When stage and screen star Brian Stokes Mitchell shares the Hancher spotlight with the University of Iowa Symphony Orchestra on Wednesday night, he’s going to “give these students the experiences of a lifetime,” Hancher CEO Chuck Swanson said. “Those students will leave here remembering that.
“That’s a lot of what Hancher and the university are about — student success, creating opportunities for students to have experiences that change our lives.”
Likewise, Mitchell is hoping to count Hancher among his favorite places.
“Auditoriums have their own personality,” he said by phone from a soundstage in Queens, where he was filming an episode of the Showtime cable drama “Billions.”
In each space, “everything feels a little different,” he said. “Whether it’s live, bright, boomy, dark or muffled affects a lot of the audience experience. It’s such a joy to play in an auditorium or hall with great acoustics. I can feel it, and the orchestra feels it, as well. It’s just magical.
“I’ve played in a few that are wonderful, and hopefully, Hancher will be added to that list.”
Not surprisingly, his favorite is New York’s venerable Carnegie Hall, where he’s performed at least dozen times.
“It has such history. It’s said, ‘When you play an instrument or sing a note on the Carnegie Hall stage, it feels like the hall takes that note out of that instrument or voice and puts an extra little spin on it.’ A few others I’ve been in have done that. They add their own personality to the music,” Mitchell said.
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And while he enjoys singing solo with a piano, like he did for a 2012 Hancher concert at the Riverside Casino, he’s looking forward to singing with a symphony again.
“Performing with just a piano is like being on a tightrope without a net — there’s nothing there to cover you or save you,” said the man whose talents include riding a bicycle on a high wire. “With an orchestra, the cymbals crash, the horns are blaring. I can relax a little more and not work so hard — I work hard in a different way,” he quickly countered.
“When I’m performing, I’m not thinking about the instrumentation. It’s more about an energy I’m trying to put out to the audience, or create or play off of. An audience comes in with its own energy, and I connect with them and keep that energy loop going.”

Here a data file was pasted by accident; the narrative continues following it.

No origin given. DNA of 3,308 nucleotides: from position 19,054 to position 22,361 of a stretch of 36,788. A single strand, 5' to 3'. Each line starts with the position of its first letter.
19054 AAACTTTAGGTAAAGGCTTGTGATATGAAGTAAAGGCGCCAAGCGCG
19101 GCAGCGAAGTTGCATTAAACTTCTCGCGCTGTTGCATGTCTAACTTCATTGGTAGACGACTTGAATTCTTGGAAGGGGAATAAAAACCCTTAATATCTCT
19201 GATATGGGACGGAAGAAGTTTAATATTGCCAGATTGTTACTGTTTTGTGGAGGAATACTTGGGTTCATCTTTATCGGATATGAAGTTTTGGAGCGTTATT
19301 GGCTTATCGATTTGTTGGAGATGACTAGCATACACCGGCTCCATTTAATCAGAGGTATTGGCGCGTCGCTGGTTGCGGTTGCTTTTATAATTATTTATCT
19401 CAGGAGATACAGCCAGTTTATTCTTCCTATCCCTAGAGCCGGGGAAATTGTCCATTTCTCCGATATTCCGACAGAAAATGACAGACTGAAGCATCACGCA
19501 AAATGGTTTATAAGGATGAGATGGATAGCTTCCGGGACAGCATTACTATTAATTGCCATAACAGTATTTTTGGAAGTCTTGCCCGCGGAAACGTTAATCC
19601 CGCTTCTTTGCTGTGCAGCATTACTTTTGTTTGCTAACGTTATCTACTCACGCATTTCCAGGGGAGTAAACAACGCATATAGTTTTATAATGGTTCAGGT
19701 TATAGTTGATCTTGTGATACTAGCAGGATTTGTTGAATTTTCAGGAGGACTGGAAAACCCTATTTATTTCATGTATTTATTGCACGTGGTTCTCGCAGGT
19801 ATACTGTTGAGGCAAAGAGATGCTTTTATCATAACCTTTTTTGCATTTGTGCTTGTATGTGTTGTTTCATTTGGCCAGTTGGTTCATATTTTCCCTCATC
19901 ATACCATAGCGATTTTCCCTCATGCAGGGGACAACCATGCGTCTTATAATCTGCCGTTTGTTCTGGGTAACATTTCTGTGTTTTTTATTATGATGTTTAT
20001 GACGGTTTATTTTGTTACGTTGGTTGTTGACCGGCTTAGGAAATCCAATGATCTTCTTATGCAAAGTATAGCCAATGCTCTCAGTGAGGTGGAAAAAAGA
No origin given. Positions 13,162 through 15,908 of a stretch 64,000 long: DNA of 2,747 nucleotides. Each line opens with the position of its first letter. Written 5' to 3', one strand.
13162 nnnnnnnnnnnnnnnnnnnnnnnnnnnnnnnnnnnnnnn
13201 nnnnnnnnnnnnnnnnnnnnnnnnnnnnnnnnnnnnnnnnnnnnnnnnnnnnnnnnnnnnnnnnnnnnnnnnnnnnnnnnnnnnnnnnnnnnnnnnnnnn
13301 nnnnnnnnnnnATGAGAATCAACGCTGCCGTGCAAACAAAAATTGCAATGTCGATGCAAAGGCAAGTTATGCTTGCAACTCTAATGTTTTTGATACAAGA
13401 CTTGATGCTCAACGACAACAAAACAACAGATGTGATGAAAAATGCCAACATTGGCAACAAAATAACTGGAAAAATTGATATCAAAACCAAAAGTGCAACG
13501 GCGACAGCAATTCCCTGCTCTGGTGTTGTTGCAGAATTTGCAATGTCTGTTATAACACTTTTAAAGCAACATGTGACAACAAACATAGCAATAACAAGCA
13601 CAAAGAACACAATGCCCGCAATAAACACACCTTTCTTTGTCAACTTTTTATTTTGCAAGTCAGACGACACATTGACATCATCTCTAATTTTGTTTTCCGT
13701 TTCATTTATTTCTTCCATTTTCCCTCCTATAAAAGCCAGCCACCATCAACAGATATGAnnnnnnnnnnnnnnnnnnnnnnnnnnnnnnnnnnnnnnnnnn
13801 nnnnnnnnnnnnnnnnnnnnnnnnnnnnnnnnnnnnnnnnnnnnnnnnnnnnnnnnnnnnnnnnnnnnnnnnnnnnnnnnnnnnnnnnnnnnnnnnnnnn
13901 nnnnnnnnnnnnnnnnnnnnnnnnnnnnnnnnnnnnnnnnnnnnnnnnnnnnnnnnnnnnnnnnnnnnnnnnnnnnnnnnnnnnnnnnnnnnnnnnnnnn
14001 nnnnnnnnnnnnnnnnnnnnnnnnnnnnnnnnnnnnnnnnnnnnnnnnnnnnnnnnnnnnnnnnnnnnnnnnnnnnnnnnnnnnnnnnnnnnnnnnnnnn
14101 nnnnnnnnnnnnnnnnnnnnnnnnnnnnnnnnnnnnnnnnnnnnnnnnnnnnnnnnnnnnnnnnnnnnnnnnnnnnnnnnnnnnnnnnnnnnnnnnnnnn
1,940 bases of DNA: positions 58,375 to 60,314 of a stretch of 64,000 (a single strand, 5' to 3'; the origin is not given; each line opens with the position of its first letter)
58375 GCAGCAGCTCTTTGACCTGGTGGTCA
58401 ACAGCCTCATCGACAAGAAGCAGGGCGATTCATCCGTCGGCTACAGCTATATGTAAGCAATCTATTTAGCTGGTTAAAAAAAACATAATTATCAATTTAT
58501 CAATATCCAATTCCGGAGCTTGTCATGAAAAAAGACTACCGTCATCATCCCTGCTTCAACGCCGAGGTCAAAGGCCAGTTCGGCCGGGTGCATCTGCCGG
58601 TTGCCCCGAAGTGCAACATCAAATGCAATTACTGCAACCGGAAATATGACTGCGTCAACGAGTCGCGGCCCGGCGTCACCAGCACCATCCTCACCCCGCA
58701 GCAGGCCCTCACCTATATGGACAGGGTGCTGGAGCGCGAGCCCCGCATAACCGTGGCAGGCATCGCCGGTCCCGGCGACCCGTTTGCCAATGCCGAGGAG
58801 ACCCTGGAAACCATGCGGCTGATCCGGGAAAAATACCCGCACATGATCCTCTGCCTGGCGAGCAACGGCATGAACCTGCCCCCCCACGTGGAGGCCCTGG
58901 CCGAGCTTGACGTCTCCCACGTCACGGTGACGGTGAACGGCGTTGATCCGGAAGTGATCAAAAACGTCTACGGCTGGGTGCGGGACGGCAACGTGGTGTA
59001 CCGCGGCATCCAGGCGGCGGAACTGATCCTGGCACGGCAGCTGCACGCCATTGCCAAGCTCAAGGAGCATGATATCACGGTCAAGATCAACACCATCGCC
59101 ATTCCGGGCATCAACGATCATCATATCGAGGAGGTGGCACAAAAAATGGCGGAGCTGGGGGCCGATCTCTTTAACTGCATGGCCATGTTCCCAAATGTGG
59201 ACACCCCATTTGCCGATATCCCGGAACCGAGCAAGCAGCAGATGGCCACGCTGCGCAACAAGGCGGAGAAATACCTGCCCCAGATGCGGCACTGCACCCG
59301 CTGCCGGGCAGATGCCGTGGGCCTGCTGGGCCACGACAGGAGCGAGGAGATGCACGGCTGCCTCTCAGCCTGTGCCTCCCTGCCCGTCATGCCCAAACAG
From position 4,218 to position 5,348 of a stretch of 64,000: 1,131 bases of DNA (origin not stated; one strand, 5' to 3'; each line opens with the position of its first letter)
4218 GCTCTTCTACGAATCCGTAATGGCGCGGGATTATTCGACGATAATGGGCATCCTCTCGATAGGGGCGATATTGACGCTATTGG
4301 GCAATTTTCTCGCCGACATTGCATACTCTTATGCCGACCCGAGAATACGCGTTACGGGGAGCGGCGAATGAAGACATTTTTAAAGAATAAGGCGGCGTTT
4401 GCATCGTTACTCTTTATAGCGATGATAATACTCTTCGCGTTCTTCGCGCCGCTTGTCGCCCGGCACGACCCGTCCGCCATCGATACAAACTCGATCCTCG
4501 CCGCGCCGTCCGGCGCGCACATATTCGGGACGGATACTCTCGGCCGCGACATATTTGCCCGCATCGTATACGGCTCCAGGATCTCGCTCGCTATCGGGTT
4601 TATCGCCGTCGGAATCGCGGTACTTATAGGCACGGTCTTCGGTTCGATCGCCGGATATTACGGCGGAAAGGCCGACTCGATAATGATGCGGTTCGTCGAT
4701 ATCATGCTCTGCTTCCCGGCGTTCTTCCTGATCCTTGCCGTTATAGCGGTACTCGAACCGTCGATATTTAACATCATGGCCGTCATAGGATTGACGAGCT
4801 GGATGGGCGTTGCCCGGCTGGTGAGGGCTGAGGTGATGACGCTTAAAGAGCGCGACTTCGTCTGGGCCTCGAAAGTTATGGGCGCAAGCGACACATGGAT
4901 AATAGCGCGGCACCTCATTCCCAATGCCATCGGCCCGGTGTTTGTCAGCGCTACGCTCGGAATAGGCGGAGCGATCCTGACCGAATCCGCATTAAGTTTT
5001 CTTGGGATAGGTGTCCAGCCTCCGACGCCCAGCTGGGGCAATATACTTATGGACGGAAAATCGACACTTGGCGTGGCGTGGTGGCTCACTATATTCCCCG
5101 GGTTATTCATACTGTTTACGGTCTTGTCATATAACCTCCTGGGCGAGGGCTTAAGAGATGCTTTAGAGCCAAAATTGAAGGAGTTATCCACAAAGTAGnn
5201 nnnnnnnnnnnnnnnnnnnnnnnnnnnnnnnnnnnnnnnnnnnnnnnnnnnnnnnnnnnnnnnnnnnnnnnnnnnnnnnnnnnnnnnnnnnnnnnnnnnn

Mitchell, 60, has been keeping that energy loop on high since hitting Broadway in 1988 in the musical “Mail,” winning the Theatre World Award for his role. More musicals followed, including “Jelly’s Last Jam,” “Kiss of the Spider Woman,” his Tony-nominated performance of Coalhouse Walker Jr. in “Ragtime,” his Tony-winning turn in the 1999 revival of “Kiss Me, Kate,” and more Tony nominations for “King Hedley II” in 2001 and “Man of La Mancha” in 2002. The list goes on and on, including the title role of “Sweeney Todd” at the Kennedy Center and the leading romantic role in a Carnegie Hall concert version of “South Pacific,” co-starring Reba McEntire and Alec Baldwin.
Before Broadway beckoned, television audiences tuned into him in “Roots: The Next Generation” in 1979, and fell in love with him as Dr. Jackpot Jackson on “Trapper John, M.D.” from 1979 to 1986. Other recurring roles followed on “Frasier,” “Ugly Betty,” “Glee,” “Mr. Robot” and “The Blacklist,” among others. He’s loaned his rich baritone speaking and singing voices to a long line of animated features, and starred as the father of the bride, with Angela Bassett as his wife, in the big-screen film, “Jumping the Broom.”
He’s a storyteller, and like he did in the intimate Riverside setting, he plans to talk to his audience in the expansive Hancher hall.
“I still like to talk,” he said. “When I do concerts, I want people to feel like they’re sitting in their living room. I don’t prefer formality in my concerts or what I see. I’m kind of a laid-back guy — I like sitting around talking. You never know what’s going to come out of my mouth.